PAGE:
Oops - I didn't see tsunami's reply before posting mine. That's some seriously healthy aubertii, there! Carlos, you're well aware at my horrible luck with growing even the easiest of plants (like Alternanthera reineckii and L. ovalis). I think if there's even the slightest bit of difficulty about this plant, I better forget about it. It probably needs more ferts than I'm willing to provide. I was hoping that I'd get an answer like, "if it didn't have any roots, there was little chance that it would have made it at all." But apparently, it's common for it to be sold without roots... I just killed it :cry:.

When my Hottonia palustris grows out and I've put it all in one spot, maybe I'll post a photo of this femto-tank and people can suggest plants to fill in the blanks. I guess I may try to acquire some Blyxa japonica in a future trade and experiment with it. Hey - it just occurred to me that I have never seen hobbyist-grown B. japonica being auctioned on AquaBid. Maybe this is an indication of how difficult it is to grow them.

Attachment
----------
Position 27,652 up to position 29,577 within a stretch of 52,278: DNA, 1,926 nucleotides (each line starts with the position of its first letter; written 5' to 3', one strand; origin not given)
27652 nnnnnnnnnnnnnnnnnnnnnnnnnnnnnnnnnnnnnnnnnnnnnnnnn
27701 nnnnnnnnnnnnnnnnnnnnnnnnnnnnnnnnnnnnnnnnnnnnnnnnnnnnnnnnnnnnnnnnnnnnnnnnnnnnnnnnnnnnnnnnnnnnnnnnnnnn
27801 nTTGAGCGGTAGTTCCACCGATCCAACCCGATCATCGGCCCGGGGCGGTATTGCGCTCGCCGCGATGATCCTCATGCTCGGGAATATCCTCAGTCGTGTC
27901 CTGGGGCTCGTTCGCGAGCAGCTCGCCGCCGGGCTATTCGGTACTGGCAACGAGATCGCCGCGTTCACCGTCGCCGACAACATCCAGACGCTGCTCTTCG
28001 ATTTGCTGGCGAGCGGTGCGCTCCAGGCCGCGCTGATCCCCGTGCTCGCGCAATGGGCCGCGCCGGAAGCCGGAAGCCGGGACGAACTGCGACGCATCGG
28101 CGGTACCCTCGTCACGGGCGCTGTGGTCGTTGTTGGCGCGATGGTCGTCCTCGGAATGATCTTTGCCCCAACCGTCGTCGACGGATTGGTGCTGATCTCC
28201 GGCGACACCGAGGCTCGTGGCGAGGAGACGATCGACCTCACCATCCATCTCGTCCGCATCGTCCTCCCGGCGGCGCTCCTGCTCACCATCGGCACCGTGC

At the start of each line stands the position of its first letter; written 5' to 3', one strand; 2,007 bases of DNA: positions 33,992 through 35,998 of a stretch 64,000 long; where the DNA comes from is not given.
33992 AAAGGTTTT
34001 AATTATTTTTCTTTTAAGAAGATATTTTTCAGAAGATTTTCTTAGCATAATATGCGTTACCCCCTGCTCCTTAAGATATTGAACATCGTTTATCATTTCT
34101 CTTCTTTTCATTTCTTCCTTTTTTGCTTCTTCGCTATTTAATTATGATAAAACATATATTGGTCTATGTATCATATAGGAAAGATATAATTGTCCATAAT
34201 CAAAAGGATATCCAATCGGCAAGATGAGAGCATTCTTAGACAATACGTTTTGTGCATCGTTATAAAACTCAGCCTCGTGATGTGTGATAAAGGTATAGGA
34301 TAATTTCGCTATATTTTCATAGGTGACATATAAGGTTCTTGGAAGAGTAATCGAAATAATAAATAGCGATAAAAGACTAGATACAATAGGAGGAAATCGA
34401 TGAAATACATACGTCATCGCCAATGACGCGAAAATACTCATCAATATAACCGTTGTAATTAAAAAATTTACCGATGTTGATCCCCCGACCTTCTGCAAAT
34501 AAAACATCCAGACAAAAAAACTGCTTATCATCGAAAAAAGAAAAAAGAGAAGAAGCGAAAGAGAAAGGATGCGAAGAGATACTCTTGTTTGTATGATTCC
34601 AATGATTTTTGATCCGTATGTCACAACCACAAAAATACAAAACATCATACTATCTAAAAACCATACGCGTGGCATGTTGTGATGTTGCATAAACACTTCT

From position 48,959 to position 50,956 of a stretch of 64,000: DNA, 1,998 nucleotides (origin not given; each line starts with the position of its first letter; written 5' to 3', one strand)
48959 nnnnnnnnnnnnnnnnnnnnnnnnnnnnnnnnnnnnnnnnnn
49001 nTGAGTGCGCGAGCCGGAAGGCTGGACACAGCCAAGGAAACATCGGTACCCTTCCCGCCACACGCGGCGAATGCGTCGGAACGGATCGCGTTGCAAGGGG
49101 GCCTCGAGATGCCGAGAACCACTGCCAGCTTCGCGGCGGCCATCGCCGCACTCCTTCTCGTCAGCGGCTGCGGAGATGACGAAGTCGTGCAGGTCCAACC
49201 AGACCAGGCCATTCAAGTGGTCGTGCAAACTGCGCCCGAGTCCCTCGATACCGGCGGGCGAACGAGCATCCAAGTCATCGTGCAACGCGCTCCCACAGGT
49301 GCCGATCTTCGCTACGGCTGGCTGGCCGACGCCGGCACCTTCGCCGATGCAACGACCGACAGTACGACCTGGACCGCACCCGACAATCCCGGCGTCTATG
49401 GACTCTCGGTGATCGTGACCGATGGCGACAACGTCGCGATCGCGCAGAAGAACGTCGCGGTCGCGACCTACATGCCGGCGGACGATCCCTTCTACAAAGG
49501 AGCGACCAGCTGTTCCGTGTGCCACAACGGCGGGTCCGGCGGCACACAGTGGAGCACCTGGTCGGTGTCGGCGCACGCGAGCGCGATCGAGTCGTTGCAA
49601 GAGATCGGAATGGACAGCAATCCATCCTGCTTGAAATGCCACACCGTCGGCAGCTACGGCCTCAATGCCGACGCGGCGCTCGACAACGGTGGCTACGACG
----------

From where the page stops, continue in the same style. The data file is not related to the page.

Anyway, thanks again!

-Naomi
 

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I had a Blyxa of a different kind for some time---neither japonica or aubertii. It was a stem plant that got about 10 inches tall. It spread everywhere with five inch runners that looked exactly like Vallisneria runners. I got it from Steve Dixon, at the 2001 AGA convention. (Thanks again, Steve!) Unfortunately, I lost it when the ballast for the lights on that tank conked out. By the time I found a replacement ballast, the plants had all died. It seemed pretty easy to grow, once I got it going, but it took a very long time to get going.
 

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HeyPK said:
I had a Blyxa of a different kind for some time---neither japonica or aubertii.
Was it the Blyxa sp. "Vietnam"? Both Jay Luto and Cavan have some of this stuff methinks...
 

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JLudwig said:
HeyPK said:
I had a Blyxa of a different kind for some time---neither japonica or aubertii.
Was it the Blyxa sp. "Vietnam"? Both Jay Luto and Cavan have some of this stuff methinks...
Paul,

Are you talking about Blyxa sp. "vietnam"

This is a weed in my tank. Grows extremely fast but looks great.

 

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The base of the leaves are very fragile and prone to damage. Plant and do not move. I think flourite seemed to cut the leaves, wereas the onyx did not. I re tired it in flourite but have left it alone and it's doing fine.